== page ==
Data serializations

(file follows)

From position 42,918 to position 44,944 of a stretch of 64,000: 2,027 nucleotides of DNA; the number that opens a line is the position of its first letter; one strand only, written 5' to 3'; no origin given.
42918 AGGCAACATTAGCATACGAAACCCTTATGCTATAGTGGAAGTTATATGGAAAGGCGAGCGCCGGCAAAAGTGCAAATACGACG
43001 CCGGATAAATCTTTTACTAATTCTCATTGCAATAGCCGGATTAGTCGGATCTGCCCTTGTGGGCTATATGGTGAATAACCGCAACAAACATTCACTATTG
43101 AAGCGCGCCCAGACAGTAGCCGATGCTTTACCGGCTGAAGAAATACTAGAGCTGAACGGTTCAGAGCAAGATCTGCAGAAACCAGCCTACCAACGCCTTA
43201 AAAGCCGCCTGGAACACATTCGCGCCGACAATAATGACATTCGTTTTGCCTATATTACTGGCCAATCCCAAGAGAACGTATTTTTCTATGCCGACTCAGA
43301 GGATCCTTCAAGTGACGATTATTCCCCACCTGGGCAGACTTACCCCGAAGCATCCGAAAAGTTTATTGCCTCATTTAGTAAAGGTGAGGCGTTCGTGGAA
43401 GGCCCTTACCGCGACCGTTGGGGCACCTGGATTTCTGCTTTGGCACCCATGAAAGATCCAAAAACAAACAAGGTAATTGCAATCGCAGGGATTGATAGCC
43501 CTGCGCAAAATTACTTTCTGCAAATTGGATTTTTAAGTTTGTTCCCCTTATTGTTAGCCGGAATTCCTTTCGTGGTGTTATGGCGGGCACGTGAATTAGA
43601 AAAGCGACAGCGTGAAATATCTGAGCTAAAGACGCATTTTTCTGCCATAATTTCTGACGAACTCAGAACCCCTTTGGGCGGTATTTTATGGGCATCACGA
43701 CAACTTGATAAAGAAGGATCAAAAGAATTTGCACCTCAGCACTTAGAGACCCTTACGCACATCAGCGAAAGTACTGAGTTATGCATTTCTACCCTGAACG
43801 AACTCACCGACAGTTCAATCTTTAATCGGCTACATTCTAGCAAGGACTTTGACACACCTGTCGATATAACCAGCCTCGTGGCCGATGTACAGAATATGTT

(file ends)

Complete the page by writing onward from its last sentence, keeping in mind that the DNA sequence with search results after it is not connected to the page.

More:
The third core knowledge area is data serializations. Data serializations are ways to package data structures or data objects for storage or transmission. The most common serializations for library metadata (like much other data available on the internet) are XML, JSON, and CSV, but there are many others. A metadata analyst should be well acquainted with those three serializations, and also able to work with others as needed. The keys to working with any serialization are to understand whether and how the data can be processed with familiar toolsets, and to be able to output data, once processed, in other serializations. When working with less common serializations, it may be necessary to explore new or unfamiliar tools to assist in transforming the data to a more familiar format.